K12 grew too fast and invested too little in instruction, said Houston Tucker. In 2012, he pulled his two sons out of a K12 virtual school in Tennessee and last year quit his job as a marketing director at the company.  “In the early years, K12’s mission was something to rally around,” Tucker said. “It was brand new in the world of education. The K12 I joined isn’t the one I left.”

Hundreds Of Colorado High Schoolers Boycott New State Standardized Test
CBS Denver November 14, 2014 7:07 AM
AURORA, Colo. (CBS4) – There are 877 seniors at Cherry Creek High School, but only 24 showed up to take the state’s Colorado Measures of Academic Success test on Thursday.
Among those was senior Josh Boxer, who spent the day volunteering his time instead of taking the timed test.   “We’ve been taking standarized testing since we were in sixth grade — since we were 12. I think there’s way too much of it and quite frankly, I’m tired of it,” said Boxer.
He was in good company. Only 3 percent of his class and 63 percent of the district actually took the new CMAS test. Cherry Creek School District officials encouraged students to take it but weren’t surprised by the number of parent refusals.

How to spot a fake ‘grassroots’ education reform group
Washington Post Answer Sheet Blog By Valerie Strauss October 12, 2014
It can be bewildering to keep track of all the “grassroots” education reform groups that have popped up in recent years. Where, have you ever wondered, do they all come from? Daniel Katz, an assistant professor of educational studies at Seton Hall University, explains in the following post who is actually funding many of them — and how “grassroots” they actually aren’t.  This appeared on his blog.

Students to Teach for America CEOs: You Are ‘Complicit’ in Attacks on Public Education
In These Times BY ARI PAUL FRIDAY, NOV 14, 2014, 3:00 AM
Dani Lea, a sophomore at Vanderbilt University, believes that Teach for America (TFA) teachers in her high school in Charlotte, North Carolina, were detrimental to her learning experience and for those around her. Lea claimed that her principal didn't even know which teachers were members of TFA and which weren't.  Upon hearing this, TFA co-CEO Matthew Kramer said, “That’s not our lived experience.” Lea responded, “That was my lived experience.”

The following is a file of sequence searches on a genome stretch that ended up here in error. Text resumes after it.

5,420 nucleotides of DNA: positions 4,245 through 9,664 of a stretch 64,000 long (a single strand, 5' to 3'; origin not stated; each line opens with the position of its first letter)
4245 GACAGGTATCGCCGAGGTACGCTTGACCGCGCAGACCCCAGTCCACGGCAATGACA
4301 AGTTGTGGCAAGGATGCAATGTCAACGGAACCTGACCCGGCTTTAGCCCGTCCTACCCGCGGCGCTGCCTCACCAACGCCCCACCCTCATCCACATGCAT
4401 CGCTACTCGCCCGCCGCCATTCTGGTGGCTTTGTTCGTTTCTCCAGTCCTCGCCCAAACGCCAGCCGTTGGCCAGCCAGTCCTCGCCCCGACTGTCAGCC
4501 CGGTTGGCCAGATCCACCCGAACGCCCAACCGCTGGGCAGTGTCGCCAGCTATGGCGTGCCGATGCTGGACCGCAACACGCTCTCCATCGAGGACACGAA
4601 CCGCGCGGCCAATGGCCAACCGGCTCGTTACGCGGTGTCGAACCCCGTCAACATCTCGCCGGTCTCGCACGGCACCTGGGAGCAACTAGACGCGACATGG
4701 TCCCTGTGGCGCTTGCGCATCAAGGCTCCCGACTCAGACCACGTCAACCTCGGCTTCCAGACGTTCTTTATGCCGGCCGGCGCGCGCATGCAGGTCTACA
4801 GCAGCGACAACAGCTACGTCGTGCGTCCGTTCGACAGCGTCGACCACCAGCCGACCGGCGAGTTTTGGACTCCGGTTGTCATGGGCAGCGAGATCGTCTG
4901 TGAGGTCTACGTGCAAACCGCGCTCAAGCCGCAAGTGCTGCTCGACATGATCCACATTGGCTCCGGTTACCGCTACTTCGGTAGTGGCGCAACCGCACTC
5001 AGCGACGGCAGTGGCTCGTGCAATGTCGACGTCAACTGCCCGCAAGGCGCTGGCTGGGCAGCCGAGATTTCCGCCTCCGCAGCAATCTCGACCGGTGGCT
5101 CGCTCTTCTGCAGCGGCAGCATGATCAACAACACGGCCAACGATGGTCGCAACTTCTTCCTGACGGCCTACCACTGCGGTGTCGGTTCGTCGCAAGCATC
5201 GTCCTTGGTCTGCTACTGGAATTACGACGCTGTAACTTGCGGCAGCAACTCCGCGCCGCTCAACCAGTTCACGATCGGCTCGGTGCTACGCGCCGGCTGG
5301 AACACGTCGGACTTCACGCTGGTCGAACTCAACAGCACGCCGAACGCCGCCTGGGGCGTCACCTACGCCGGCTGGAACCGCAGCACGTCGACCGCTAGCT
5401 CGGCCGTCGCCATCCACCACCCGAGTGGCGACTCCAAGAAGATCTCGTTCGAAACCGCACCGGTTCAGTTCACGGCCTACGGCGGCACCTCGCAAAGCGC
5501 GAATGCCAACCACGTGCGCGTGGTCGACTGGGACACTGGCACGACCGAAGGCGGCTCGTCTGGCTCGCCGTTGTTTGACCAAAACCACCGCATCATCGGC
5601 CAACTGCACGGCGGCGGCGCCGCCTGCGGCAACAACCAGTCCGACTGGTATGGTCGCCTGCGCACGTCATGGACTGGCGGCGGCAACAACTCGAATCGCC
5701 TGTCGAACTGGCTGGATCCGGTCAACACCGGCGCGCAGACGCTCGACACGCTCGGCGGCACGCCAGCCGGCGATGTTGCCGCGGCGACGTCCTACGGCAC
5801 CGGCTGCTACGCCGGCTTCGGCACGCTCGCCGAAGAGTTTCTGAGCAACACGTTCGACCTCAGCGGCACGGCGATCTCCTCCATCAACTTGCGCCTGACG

The volley took place during an unusual open meeting at TFA’s midtown Manhattan headquarters November 13 between United Students Against Sweatshops (USAS) activists and TFA’s top leadership, which offered the meeting after a widespread USAS campaign against the organization that includes visiting college campuses to question the education organization’s projected image as crusading do-gooders in American public education.
USAS is the country’s largest student labor organization, which has emerged in recent years as a serious force to be reckoned on labor issues ranging from sweatshop apparel production to campus union drives. The group’s main gripes with TFA and its Peace Corps-like model for American education, bringing college students—most from elite universities—to teach for a short period of time in some of the country’s poorest school districts, are that it is inadequately training teachers and promoting a for-profit, anti-union education reform agenda.

Public Issues Forums of Centre County | What should be the goal of public schools?
BY DAVID HUTCHINSON State College - Centre Daily Times November 8, 2014 
What: “What is the 21st-century Mission for our Public Schools?”
When: 6 to 9 p.m. Nov. 20
Where: Fairmount Building, 411 S. Fraser St., State College
The articles linked on this page offer several perspectives on one of the most important issues we have to wrestle with as residents: What is the goal of a public education?
To prepare students for the workforce?
To prepare them as residents, as Ben Franklin initially proposed? Or to help students discover and develop their individual talents?